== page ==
The Electric Lady... Watt to expect?
Review: Janelle Monáe – The Electric Lady
Published on September 10th, 2013 | Jonny Abrams
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Fresh from dominating last week’s singles column, Janelle Monáe gets all ‘second album’ in our faces with veritable pop odyssey The Electric Lady.
According to Monáe, The Electric Lady aims to be a “soundtrack for the Obama era, something that spoke to the beautiful, majestic and revolutionary times that we’re living in.” D’oh…can’t have it all, then.
We say that because The Electric Lady is sodding tremendous. Having already waxed lyrical about “Dance Apocalyptic”, let us now tell you about some of the other delights that await you on this The Love Below-reminding-of adventure playground of sound.
Why, there’s also the swaggering, Prince-featuring “Givin’ Em What They Love”, the WHUMP!-ing beat of which underpins beaming sunny rays of sweetly dissonant harmonies, not to mention an expertly judged vocal performance from Monáe, full-throttle only when it needs to be.
From featuring Prince to reproducing the swirling zaps of ’80s synth you might associate with him, “Q.U.E.E.N.” – featuring Erykah Badu, no less – asks “Is it peculiar that she twerk in the mirror?” before breaking out into a string-swept rap that declares, in no uncertain terms, that “the booty don’t lie”.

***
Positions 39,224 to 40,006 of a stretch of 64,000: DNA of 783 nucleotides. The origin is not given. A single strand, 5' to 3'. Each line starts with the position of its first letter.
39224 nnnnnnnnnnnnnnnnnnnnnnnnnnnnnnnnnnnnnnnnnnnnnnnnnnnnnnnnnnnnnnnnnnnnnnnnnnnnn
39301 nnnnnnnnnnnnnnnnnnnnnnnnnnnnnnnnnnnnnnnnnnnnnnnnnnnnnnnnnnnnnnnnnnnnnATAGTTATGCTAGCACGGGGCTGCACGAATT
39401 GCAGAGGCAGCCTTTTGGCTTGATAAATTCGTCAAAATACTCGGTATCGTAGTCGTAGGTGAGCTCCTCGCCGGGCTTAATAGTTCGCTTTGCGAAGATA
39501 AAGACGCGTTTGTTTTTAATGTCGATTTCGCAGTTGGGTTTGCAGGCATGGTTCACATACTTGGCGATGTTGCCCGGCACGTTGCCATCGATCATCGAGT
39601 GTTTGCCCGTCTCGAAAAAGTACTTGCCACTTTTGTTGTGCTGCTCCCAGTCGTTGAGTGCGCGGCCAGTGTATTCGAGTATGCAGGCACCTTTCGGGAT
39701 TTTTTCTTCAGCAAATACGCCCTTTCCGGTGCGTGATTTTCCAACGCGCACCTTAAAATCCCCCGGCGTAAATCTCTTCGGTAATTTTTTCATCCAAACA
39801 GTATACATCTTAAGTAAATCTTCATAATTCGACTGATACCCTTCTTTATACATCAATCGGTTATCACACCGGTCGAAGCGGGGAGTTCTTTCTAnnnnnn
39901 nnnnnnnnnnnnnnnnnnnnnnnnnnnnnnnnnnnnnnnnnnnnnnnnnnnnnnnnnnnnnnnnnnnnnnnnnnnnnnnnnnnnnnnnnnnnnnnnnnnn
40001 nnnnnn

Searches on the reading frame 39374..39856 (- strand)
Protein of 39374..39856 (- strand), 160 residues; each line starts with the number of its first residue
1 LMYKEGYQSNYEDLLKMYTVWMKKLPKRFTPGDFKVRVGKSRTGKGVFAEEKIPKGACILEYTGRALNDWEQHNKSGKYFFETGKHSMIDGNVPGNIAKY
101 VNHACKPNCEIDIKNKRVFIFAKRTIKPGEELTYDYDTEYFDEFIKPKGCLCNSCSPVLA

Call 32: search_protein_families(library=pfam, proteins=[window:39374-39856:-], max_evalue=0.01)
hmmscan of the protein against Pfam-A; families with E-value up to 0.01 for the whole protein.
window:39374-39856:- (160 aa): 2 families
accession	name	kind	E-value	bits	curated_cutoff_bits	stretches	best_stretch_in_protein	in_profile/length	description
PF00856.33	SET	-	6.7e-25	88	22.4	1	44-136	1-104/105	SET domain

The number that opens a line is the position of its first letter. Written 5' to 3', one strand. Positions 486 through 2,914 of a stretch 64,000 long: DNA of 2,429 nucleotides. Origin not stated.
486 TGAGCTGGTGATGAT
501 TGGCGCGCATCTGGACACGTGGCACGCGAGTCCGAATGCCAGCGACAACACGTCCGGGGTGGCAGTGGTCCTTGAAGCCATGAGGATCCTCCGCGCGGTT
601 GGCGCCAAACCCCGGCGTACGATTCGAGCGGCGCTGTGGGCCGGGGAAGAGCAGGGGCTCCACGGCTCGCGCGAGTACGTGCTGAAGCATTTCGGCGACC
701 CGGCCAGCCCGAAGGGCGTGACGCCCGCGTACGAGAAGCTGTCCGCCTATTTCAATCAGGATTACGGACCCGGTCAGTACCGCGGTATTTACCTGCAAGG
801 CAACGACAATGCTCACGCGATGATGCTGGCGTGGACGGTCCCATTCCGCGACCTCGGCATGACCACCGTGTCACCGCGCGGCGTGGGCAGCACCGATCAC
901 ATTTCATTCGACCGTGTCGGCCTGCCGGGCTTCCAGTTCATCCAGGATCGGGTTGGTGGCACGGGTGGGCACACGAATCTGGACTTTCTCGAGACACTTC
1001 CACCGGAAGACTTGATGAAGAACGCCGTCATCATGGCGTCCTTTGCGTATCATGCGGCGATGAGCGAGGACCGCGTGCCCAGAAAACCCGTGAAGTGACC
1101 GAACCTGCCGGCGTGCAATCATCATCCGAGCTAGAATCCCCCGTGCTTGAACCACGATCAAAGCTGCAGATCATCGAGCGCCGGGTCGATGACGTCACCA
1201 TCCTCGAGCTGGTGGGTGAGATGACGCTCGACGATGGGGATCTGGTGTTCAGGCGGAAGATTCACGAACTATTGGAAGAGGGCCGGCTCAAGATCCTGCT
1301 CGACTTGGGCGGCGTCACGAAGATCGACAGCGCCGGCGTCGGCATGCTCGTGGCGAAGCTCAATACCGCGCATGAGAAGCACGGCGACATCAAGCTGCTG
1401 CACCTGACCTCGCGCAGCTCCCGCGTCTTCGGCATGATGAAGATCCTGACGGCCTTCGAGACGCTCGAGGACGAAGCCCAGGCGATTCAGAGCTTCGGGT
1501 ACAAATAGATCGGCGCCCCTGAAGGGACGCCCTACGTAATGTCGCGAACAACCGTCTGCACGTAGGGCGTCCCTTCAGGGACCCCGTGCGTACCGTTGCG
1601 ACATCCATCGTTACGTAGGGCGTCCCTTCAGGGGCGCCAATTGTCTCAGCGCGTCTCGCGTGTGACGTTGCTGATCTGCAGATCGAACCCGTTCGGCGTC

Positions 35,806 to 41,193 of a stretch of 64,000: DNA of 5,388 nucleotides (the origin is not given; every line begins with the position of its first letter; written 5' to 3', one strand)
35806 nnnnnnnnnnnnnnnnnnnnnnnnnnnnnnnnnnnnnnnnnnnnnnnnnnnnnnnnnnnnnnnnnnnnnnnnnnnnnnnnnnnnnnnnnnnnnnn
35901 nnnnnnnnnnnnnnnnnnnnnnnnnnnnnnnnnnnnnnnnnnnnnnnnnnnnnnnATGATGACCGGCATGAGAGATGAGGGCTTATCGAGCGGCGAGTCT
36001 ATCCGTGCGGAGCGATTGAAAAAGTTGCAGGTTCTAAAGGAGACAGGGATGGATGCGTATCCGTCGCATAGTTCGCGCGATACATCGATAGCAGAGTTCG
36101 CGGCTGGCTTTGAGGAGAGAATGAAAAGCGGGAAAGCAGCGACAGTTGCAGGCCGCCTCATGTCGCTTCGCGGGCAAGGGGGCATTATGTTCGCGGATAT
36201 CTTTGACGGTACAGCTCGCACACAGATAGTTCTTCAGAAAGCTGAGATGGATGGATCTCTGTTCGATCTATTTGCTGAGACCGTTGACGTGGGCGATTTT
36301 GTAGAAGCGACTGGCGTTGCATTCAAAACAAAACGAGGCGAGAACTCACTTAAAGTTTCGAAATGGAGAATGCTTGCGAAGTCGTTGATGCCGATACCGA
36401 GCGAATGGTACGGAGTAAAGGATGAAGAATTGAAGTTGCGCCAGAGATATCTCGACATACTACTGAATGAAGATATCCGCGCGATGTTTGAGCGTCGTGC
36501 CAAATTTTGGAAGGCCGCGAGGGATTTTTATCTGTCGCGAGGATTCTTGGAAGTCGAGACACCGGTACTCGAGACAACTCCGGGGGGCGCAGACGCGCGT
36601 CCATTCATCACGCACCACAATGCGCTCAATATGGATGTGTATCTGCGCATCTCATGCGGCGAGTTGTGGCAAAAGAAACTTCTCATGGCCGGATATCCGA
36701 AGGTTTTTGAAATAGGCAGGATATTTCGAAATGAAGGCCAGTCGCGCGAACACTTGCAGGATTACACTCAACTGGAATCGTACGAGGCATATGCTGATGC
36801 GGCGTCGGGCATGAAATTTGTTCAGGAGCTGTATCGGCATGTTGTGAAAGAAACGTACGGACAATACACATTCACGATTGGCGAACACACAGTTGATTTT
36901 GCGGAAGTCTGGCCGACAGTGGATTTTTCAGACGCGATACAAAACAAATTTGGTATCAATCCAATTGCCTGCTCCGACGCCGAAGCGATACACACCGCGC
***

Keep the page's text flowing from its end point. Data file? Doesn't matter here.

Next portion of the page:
Monáe’s rapping style may be fairly limited, nay laid out in much the same flow whenever it appears, but good on her for trying at least. Plus, any perceived shortcomings are resoundingly countered by such triumphs as the classic Bond theme exotica of “Look Into My Eyes” and sublimely sophisticated melodic progressions of “Victory”.
Also featuring Solange on its title track and Miguel on “Primetime”, The Electric Lady is the kind of ambitious record that Justin Timberlake was clearly attempting with The 20/20 Experience but didn’t have enough character to pull off. Fortunately, Monáe has it in spades, and there’s songwriting to match.
“It’s Code” and “Dorothy Dandridge Eyes”, for instance, could be lost Stevie Wonder classics. There’s variety too – “Ghetto Woman” is particularly frenetic – but also recurring motifs such as the outbreaks of wailing guitar and the ‘radio skit’ links between tracks.
Basically, it would be an absolute joke if the Timberlake and Jay-Z albums – to name but two – wind up getting more praise and/or accolades than this genuine attempt at rounding up the past into something new.
The Electric Lady is out now on Bad Boy Records.
Rocksucker says: Four Quails out of Five!